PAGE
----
Hype, lies and no substance

Elizabeth Holmes
Elizabeth Holmes
The bizarre saga of Elizabeth Holmes should be a cautionary tale writ large.

While Silicon Valley echoes with the catchcry “fake it ’till you make it”, substance should underpin the propaganda and puff.

Ms Holmes certainly faked it on a grand scale, sucking in $US900 million ($NZ1.3 billion) from the likes of tycoons Rupert Murdoch and Larry Ellison and prominent United States families.

She also recruited famous figures like Henry Kissinger, George Shultz and two former Secretaries of Defence to her board. None, tellingly, had medical backgrounds.

She was the next big thing, the next Steve Jobs of Apple, right down to the black turtlenecks she wore.

She featured on the cover of a stack of magazines, including Fortune, was hailed as the youngest self-made female billionaire and was interviewed about her “vision” by a gushing Bill Clinton.

But Ms Holmes, now aged 37, certainly did not make it. Her promise to revolutionise healthcare through pinprick blood samples and the “Edison” analysis device proved an illusion.

She launched her company as a 19-year-old Stanford University student. At one point, owned by her and business partner and long-time secret boyfriend Ramesh Balwani, Theranos was valued at more than $US9 billion ($NZ14.2 billion), bigger than Uber, Airbnb or Spotify.

A series in the Wall Street Journal in 2015 revealed the technology did not work, and the company unravelled. By 2018, it was no more.

The prosecution at her trial, which concluded this week, accused her of callous lying about the “sham” product to investors and patients as she tried to cover up failure. She acknowledged mistakes but said she never knowingly lied or misled. She also blamed Mr Balwani and his control over her.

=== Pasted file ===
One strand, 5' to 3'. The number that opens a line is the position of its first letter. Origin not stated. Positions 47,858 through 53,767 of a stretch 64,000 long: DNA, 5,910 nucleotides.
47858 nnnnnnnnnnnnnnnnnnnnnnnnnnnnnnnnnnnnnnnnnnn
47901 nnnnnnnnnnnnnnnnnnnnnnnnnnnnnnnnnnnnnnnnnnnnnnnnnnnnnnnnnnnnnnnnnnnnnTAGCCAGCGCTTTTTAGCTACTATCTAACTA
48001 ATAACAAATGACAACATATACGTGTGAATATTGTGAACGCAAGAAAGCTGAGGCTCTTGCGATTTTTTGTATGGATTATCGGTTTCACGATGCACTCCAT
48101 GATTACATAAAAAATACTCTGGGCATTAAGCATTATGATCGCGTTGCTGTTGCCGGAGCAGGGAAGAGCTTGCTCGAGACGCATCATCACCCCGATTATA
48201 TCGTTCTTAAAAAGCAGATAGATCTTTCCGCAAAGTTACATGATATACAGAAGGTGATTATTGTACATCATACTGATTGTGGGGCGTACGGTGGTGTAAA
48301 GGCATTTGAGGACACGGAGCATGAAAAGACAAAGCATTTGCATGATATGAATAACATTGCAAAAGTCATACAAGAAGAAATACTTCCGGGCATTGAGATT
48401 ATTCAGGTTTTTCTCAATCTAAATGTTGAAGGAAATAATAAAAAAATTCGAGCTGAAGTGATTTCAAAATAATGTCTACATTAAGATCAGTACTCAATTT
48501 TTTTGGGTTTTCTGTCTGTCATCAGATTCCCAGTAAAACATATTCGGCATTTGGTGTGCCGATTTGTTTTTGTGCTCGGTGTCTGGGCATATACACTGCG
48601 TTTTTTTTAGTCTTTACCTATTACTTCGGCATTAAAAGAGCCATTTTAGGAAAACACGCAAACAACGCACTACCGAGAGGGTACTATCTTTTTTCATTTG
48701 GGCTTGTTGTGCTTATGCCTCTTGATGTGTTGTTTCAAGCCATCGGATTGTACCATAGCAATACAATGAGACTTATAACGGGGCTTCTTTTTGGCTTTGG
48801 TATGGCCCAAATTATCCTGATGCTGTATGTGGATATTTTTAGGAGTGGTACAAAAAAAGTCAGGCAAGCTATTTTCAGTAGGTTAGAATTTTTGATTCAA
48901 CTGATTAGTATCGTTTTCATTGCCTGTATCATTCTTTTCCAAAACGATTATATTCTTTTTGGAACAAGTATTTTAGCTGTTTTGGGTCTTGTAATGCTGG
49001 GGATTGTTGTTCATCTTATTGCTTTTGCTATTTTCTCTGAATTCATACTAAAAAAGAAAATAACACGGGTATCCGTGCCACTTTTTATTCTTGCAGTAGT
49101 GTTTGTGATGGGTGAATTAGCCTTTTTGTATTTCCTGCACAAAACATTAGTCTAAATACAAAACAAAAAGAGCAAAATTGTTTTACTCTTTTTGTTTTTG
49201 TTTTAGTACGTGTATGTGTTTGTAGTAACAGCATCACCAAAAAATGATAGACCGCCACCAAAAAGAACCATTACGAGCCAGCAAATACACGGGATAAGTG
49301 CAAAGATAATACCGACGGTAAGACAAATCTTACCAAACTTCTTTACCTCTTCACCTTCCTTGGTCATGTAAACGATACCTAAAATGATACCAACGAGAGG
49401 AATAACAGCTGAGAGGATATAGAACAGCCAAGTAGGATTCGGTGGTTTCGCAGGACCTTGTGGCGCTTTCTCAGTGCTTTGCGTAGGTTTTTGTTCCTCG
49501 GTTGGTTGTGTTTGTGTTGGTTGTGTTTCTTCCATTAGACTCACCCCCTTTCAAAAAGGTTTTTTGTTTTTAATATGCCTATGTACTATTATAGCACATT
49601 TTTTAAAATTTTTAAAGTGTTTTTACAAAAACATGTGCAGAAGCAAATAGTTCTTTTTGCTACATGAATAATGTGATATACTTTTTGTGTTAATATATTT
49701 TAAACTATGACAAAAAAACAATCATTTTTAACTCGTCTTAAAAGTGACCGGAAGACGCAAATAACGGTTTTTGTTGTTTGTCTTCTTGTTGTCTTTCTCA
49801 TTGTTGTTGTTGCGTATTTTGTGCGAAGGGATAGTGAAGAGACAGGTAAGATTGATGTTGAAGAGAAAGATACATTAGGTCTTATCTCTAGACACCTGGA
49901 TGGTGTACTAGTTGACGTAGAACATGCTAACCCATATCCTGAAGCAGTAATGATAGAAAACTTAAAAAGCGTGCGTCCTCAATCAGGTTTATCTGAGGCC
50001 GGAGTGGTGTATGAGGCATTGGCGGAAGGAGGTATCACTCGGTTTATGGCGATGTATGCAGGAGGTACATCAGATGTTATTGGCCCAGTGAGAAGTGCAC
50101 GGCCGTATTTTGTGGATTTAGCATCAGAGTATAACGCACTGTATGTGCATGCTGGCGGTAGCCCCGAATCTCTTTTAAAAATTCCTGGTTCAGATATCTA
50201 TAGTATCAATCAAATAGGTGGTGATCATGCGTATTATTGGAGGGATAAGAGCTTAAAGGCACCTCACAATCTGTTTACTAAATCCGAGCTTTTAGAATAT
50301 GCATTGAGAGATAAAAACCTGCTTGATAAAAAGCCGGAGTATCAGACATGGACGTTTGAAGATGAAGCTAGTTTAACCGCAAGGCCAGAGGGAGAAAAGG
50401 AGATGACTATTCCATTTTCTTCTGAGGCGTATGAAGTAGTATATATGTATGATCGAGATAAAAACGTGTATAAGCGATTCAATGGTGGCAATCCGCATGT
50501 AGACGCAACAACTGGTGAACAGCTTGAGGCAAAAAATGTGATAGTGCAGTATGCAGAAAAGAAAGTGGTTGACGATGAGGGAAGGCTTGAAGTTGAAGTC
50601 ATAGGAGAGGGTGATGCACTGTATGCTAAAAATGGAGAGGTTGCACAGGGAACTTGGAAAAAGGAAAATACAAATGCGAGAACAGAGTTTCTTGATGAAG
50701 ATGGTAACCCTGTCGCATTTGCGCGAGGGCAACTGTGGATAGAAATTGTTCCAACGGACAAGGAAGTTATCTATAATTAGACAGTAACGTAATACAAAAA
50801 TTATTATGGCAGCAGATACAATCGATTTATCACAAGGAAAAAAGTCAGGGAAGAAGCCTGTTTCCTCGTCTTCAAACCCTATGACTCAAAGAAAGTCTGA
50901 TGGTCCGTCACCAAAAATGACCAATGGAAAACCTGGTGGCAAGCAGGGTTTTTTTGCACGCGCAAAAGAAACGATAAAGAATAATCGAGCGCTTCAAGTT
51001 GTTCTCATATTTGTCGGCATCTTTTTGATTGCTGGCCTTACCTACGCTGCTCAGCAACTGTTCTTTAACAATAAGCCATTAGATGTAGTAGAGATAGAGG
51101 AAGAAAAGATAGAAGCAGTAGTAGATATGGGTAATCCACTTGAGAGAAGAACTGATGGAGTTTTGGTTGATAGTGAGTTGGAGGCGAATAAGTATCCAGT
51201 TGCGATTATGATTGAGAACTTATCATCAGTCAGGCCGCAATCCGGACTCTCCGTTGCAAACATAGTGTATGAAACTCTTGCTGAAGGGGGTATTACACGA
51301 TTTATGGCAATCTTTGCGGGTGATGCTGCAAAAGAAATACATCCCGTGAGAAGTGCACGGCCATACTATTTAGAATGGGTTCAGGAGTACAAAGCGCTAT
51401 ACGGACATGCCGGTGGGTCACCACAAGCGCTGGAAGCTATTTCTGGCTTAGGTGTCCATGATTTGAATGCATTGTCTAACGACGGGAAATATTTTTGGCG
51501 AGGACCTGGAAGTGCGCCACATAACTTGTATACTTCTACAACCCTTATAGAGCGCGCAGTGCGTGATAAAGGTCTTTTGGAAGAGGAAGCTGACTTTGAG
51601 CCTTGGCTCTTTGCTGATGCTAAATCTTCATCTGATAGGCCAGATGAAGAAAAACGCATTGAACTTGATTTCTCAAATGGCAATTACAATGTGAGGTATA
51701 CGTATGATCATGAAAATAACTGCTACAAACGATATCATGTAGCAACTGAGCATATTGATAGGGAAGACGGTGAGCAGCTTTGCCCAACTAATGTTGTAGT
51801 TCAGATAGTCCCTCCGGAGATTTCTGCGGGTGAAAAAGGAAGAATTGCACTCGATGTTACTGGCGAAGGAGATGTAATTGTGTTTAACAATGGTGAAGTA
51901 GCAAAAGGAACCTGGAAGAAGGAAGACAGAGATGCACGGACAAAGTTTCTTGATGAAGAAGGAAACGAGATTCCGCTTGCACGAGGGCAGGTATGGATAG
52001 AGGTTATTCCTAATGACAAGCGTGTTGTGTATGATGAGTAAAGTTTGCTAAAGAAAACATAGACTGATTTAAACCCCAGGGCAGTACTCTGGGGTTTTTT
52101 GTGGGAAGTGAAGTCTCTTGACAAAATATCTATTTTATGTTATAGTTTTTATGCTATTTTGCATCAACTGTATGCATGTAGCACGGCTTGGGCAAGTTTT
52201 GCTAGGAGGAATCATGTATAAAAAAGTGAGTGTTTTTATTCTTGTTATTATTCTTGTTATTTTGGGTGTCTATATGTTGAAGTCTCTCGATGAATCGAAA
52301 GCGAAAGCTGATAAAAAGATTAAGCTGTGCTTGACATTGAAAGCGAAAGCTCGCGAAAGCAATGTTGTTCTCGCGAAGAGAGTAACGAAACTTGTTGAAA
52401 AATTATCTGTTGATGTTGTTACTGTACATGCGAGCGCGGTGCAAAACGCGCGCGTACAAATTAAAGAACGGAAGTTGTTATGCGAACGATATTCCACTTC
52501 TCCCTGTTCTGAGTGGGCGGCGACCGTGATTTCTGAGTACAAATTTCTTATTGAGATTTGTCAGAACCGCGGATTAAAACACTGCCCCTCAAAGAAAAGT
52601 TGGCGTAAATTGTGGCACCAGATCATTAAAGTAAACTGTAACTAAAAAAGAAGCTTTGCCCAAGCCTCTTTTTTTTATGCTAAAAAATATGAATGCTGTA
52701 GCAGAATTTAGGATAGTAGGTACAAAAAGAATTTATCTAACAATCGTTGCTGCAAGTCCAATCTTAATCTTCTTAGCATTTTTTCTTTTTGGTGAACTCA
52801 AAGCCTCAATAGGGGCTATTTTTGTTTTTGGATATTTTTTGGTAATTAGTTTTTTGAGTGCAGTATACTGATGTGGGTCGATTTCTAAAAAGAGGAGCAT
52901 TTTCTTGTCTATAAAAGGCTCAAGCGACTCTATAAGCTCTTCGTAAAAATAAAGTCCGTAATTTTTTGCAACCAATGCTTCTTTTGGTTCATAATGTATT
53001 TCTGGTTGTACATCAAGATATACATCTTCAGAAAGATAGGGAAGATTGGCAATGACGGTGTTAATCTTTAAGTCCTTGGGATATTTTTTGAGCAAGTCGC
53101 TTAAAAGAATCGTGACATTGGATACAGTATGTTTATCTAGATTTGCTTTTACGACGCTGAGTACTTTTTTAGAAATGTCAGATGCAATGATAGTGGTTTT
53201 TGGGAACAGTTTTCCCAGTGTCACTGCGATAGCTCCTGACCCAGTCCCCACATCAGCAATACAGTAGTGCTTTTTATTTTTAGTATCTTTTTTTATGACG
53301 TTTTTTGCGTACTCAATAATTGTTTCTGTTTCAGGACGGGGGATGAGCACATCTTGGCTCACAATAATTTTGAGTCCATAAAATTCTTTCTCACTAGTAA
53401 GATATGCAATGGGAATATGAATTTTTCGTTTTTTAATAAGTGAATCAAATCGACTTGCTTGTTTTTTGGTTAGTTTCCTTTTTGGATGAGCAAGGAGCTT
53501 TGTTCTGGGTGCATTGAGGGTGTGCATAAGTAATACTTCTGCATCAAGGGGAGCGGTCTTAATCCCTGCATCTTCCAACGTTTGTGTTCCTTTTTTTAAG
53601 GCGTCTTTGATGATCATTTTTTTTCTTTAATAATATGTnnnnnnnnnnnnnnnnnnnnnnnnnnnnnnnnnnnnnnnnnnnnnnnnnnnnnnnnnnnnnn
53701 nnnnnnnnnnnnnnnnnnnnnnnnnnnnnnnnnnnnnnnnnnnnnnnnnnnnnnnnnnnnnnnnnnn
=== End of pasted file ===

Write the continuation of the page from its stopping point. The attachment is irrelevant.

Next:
She was convicted on three charges of wire fraud and one of conspiracy to commit fraud against investors. The prosecution would have been disappointed she and the defence were able to convince the jury not to convict her of knowingly lying to the public, among several further charges.

Such is the Elizabeth Holmes story that it has been the subject of highly rated podcasts, TV specials, a book, documentaries and soon a major film.

What emerges is a picture of a persuasive, driven woman who would truck no questioning. Theranos was litigious and secrecy was paramount. Ms Holmes expertly evaded difficult queries and exuded confidence and power.

Is not this the playbook of con people everywhere? We remember Southern District Health Board IT head Michael Swann and his $16.9 million fraud. He exhibited many of these characteristics, right down to being confident, like Ms Holmes, to take the stand face-to-face with the jury.

Frauds sometimes begin from attempts to cover up failure. Principals begin dodgy practices, and the hole keeps getting deeper. Matters escalate.

Startups commonly flop, for all sorts of reasons. Theranos, however, was a blatant case of hype over any substance, and it soon turned into lies. The Edison simply did not work, despite being launched and a million tests later having to be invalidated.

Dreams occasionally have been turned into massive business success by Silicon Valley startups, often beginning with hyperbole and long-shot proposals. Investors pour in their billions.

Such is the culture that investors, the media and the public were all primed to believe the Theranos chimera.

Surely, though, in California — and everywhere else for that matter — red flags should not be ignored.

Surely, we need to insist on satisfactory answers to tough questions.

Surely, we must be wary of the hype, the lies and the obfuscation that is used to con us all.

 

 

 

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